NORTH ADAMS -- Officials at North Adams Regional Hospital say they’re not surprised by the latest findings of the annual Massachusetts Medical Society Physicians Workforce Study, which for the seventh year in a row shows a critical shortage of primary care physicians in the state.
The study also reports more than 94 percent of community hospitals reported significant difficulty in filling vacancies, compared with about 7 percent of the state’s teaching hospitals reporting similar difficulties.
"The shortage of primary care physicians is one of the biggest issues in the state. The reality I see every day is reflected in this report," Bonnie Clark, who recruits physicians and specialists for Northern Berkshire Healthcare, the hospital’s parent company, said Monday. "We have a hotline, "Find a Doctor," that gets calls every day from people needing a primary care doctor."
Dr. Jonathan Cluett, the hospital’s medical staff liaison, said the hospital is not only aggressively recruiting physicians, but it’s also aggressively pursing mid-level professionals -- physician’s assistants and nurse practitioners to address some of the shortage.
"We’re also looking to have collaborative relationships with other health care organizations around us, in particular, Berkshire Medical Center, to address our some of our needs," he said. "We’ve had a collaborative relationship with BMC for about three or four years in the areas of urology and cardiology. We’re hoping to expand that relationship to other specialties in the future."
NARH also has relationships with Baystate Medical Center, UMass Medical Center, Albany Medical Center and Southwestern Vermont Medical Center.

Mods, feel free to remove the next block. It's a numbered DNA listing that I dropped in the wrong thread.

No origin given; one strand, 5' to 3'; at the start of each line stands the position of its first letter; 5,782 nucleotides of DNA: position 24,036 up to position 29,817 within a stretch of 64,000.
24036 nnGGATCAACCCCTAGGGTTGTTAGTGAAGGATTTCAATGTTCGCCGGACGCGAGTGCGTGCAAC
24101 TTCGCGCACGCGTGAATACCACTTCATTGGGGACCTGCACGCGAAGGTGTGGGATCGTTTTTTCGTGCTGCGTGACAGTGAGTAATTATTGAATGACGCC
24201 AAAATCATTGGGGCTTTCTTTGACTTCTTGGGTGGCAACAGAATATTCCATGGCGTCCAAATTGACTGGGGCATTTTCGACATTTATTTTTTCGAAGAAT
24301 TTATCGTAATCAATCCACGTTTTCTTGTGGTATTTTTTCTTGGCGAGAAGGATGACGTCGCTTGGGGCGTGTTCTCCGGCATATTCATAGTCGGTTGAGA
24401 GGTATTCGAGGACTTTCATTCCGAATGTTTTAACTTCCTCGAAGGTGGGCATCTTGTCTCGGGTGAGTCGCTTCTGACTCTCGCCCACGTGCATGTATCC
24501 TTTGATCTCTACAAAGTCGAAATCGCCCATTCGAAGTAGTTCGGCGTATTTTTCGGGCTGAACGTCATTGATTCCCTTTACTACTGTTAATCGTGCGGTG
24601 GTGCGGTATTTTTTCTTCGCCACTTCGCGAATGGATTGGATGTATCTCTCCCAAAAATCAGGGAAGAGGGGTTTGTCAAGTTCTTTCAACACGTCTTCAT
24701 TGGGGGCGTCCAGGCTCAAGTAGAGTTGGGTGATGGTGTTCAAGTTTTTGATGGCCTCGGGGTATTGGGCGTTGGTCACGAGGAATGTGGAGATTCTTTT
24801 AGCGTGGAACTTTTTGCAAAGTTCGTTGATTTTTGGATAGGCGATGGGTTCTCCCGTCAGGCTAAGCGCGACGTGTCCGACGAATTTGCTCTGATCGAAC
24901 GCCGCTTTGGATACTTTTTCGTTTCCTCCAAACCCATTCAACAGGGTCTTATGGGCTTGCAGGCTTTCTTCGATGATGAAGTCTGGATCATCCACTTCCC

The study also found that in the four labor markets of Worcester, Springfield, New Bedford-Barnstable, and Pittsfield-Western Massachusetts, it was harder to fill vacancies than in Boston. The local labor market of Pittsfield-Western Massachusetts was reported to have the greatest struggle when filling vacancies.
Clark said some of the challenge when recruiting for the hospital is finding physicians who are the "right fit" for the community -- doctors who intend to stay in a rural community.
"I get at least two calls a day from agencies looking to place ‘locum tenens’ primary care doctors," she said. "It’s great for the doctor, who gets to travel around the country, but for our community, we need primary care physicians who will stay for more than a month or two."
She added, "In most cases, we’re not only recruiting the physician, but their spouse as well. We need to make sure the spouse can find a fit for their career as well. We’re recruiting the whole family."
Cluett said that while finding the right match can be a "double-edged sword," making the pool of applicants much smaller, it also has its upside.
"For the most part, physicians who want to work in a small rural community like ours are looking to make a life here," he said. "They don’t come here for a year or two. They are looking to settle down and develop a career. Obviously, physician retention is foremost on our mind and it’s much easier to retain a physician for their entire career, than try to replace physicians every few years."
Changing how health care is provided through collaborations with other health care organizations is key to continuing quality care, Cluett said.
The study -- based on surveys of practicing physicians, department chiefs of teaching hospitals, and medical staff presidents of community hospitals -- found seven of 18 specialties to be in critical or severe shortages. That’s one fewer than in 2011.
"This year’s study has mixed results," Dr. Richard Aghababian, president of the medical society, said in a release.
Shortages in internal medicine, psychiatry, urology and neurosurgery met the study’s criteria of "critical." Three other specialties were classified as "severe"-- family medicine, dermatology and general surgery.
The medical society also found what it called "mixed results regarding the recruitment and retention of physicians in the state."
Officials at community hospitals said the biggest hurdle in filling positions is a reluctance on the part of doctors to work at small hospitals given the high cost of living in Massachusetts and the lower salaries paid at community hospitals.
Material from the Associated Press was used in this report.